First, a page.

What to Consider When Purchasing a Sectional Title Property
Two of the most common forms of property ownership are Freehold and Sectional Title. It’s important for a purchaser to understand the difference between the two, and what to consider when purchasing a sectional title property.
Freehold is where you purchase a piece of land and the improvements thereon. You have title to the property, and you are 100% responsible for it. In some instances, a freehold property may be part of a Homeowners Association, where there are additional obligations such as architectural guidelines, and levies to cover security (in the case of a gated estate), maintenance of private open spaces, and so on.
When purchasing a sectional title property, you are not purchasing the land. You are purchasing a section of the buildings on a piece of land, and an undivided share in the common property (which includes the land and any common buildings). You own the section, and in some instances, you may also have certain rights, like exclusive use areas. As a member of the sectional title scheme and a co-owner in the sectional title scheme you take on certain responsibilities, and have certain benefits.
An owner in a sectional title scheme will pay monthly levies that usually cover external maintenance of the units, security, upkeep of the common areas, insurance, and a contribution towards a fund used to cover future costs. Your levy is calculated according to your participation quota – based on your unit size as a percentage of the total scheme, and your exclusive use areas.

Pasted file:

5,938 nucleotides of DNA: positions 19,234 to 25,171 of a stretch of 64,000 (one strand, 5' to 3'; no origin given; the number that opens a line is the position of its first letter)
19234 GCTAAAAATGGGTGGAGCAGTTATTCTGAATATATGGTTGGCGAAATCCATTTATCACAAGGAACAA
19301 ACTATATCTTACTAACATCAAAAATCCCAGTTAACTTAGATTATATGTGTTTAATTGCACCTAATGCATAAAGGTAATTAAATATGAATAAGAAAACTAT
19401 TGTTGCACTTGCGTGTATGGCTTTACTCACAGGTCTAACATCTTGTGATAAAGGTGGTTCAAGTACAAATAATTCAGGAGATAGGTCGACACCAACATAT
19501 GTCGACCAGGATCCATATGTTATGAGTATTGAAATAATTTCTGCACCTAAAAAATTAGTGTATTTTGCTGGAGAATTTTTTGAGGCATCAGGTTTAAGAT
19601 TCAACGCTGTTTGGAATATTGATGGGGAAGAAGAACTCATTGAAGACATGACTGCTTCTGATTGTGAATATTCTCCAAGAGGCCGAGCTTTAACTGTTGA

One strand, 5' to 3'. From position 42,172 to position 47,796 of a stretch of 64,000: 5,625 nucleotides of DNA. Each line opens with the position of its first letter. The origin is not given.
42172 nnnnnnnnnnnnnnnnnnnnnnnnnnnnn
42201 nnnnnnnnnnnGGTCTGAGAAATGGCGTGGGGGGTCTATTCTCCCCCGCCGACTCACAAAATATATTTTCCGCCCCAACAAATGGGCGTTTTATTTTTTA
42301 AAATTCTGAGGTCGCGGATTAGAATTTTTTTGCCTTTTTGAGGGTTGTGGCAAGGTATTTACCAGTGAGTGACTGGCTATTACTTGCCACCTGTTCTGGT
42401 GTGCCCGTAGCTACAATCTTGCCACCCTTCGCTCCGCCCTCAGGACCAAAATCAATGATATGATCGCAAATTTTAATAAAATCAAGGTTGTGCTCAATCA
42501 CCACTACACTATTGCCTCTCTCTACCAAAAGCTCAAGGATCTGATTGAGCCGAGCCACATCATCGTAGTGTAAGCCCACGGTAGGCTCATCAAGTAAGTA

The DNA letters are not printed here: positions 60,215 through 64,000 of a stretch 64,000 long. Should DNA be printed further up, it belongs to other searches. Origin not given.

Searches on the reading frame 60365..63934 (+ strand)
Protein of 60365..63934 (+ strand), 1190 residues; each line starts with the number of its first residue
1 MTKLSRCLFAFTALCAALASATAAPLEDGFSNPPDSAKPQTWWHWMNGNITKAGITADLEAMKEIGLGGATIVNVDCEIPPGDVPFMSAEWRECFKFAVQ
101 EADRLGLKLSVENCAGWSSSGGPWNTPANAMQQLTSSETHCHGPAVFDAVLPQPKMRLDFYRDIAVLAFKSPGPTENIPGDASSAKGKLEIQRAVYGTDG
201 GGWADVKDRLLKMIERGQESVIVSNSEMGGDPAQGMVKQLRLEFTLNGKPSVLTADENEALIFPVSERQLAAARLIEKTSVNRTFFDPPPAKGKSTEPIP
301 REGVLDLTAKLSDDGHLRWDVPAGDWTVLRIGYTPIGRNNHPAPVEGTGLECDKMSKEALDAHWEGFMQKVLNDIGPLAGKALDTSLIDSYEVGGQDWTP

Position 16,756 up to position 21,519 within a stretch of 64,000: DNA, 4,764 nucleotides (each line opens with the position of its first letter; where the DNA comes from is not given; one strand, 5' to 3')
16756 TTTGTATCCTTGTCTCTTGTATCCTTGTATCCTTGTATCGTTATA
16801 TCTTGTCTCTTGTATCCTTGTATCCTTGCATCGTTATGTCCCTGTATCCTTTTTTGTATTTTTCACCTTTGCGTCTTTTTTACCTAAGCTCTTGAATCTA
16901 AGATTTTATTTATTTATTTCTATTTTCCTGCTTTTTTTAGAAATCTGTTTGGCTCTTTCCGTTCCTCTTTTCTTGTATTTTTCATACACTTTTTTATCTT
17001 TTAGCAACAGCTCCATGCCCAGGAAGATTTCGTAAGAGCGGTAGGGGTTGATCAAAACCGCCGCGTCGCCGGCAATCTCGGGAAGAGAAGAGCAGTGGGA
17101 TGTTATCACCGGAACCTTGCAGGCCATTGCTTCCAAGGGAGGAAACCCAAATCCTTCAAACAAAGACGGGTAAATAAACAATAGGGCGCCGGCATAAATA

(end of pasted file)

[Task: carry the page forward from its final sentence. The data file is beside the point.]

You still pay your rates and taxes, and in many cases your electricity and water if separately metered. Your building insurance and maintenance issues are all taken care for you. When considering a purchase in a sectional title complex you need to be aware of the rules and regulations, as well as the financial position of the scheme. Are pets allowed? How many? What are the rules and how will they impact you? Where may you park?
It’s important to see the latest financial statements of the scheme as well. How well is the body corporate managed? Are there surplus funds to cover maintenance concerns? If not, it may be that a special levy must be raised to which you will have to contribute. Ask to see the minutes of the last AGM. Are there any plans for a special levy, and if so, how will this impact you? Should you speak to the managing agent?
A seller is meant to declare to a purchaser if a special levy will be raised and what this is, but they don’t always.
Just be sure what you’re buying in to.